Pork Scotch Fillet sous vide
Pork Scotch Fillet (AKA Collar or Boston butt) prepared for use as a Steak. It requires several days worth of preparation but the end result is totally worth it. You end up with a meal that is the flavour of bacon in the texture and form of a juicy medium-rare fillet steak.
Servings Prep Time
12Steaks 3days
Cook Time
Servings Prep Time
12Steaks 3days
Cook Time
Brine Mix
  1. We’ll use the archimedean technique for estimating how much Brining liquid you’ll need. Place the meat into your Brining container and fill it with water from a measuring Jug until the meat is well covered. Take a note of how much water you needed. Remove the water and discard.
  2. Fill a pot with the amount of water you determined you would need in step 1, and measure out 250g of salt for every litre of Water you calculated.
  3. Dry Fry the spices in small frypan a on a low heat until some of the seeds start to pop. This will release the aromatic oils, and your kitchen will smell fantastic.
  4. Grind the spices in a mortar, or you can use an automated spice blender. I add a little of the salt to help carry the essential oils.
  5. Add the spices to the brine mic. Hand crush the bay leaves to help release the aromatic oils.
  6. I also added fresh Fennel pollen because it has just started flowering in my garden. Fennel loves Pork and Fennel Pollen is very potent (and stupid expensive to buy).
  7. Bring the pot to the boil to brew the brine mix. Then take the pot off the heat and allow it to return to room temp (You can put the pot in the sink and run cold water if you are in a rush).
  8. Cover the meat and put a small weight on it to ensure it is fully submerged. I use an upturned plate.
  9. Leave it in a cool place to brine for 24 hours
  10. Take the meat out and give it a quick wash to remove the Brining liquid from its surface. Pat the meat dry with a kitchen towel and it’s ready to cook.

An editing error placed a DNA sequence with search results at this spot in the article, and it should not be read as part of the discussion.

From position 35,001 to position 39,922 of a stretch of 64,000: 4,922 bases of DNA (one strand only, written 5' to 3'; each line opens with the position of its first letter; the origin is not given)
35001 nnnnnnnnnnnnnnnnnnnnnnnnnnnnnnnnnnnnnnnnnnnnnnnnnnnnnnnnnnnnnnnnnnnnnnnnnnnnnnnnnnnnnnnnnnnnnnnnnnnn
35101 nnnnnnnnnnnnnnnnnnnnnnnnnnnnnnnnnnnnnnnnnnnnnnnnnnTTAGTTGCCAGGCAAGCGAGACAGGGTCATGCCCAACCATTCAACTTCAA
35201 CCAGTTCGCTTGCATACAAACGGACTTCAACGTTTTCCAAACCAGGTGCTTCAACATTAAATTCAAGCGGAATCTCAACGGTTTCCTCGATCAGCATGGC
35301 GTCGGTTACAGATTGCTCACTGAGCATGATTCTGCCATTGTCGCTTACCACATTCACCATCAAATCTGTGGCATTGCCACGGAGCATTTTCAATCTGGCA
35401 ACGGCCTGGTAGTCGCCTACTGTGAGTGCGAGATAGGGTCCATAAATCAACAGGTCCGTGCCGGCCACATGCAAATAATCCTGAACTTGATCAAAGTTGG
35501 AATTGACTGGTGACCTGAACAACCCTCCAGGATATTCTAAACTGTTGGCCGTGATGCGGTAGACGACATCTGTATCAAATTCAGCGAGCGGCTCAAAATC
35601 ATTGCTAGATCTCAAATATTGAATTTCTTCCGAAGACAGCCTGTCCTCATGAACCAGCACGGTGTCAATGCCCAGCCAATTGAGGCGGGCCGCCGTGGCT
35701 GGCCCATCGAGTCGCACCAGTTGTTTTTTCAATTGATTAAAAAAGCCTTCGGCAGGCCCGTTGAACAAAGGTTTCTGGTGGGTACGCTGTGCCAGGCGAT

Sous Vide
  1. Rub the fillet with a little Olive Oil and vacuum pack it a vacuum bag.
  2. Sous vide the meat for 12 hours at 58C.
  3. Drop the bag into an ice bath to quickly reduce its temperature out of the Danger zone. You are trying to get the meat down to a temperature where bacteria don’t rapidly grow – in other words fridge temperature – before you open the bag to expose it to potential bacteria.
  4. Portion the fillet up into steaks, put into Sandwich bags and freeze until you are ready to eat them. We generally portion 2 x 150g steaks per bag because most of our meals are for 2.
  5. Reserve the bag liquid and freeze it in an ice cube tray to be used in recipes that need a quick hit of pork stock.
Sear and serve
  1. Thaw the steaks and get them to room temperature (I often just fill a bowl with water and chuck them in for an hour).
  2. Remember the meat is already cooked, to serve it you just have to warm it and sear it (for looks).
  3. Heat up a cast iron pan. Add a teaspoon of lard and let it melt, then lay the steaks on the hot pan and cook 2 minutes each side until the surface is seared and the meat warmed for service. I find that a cast iron Bacon weight placed on top of the steaks maximizes the surface of the meat touching the hot pan.
  4. Take out the steaks and let the meat rest on the plate for 2 minutes before serving. Meanwhile put one of the ice cubes of the bag liquid into the pan to deglaze and make into a simple sauce.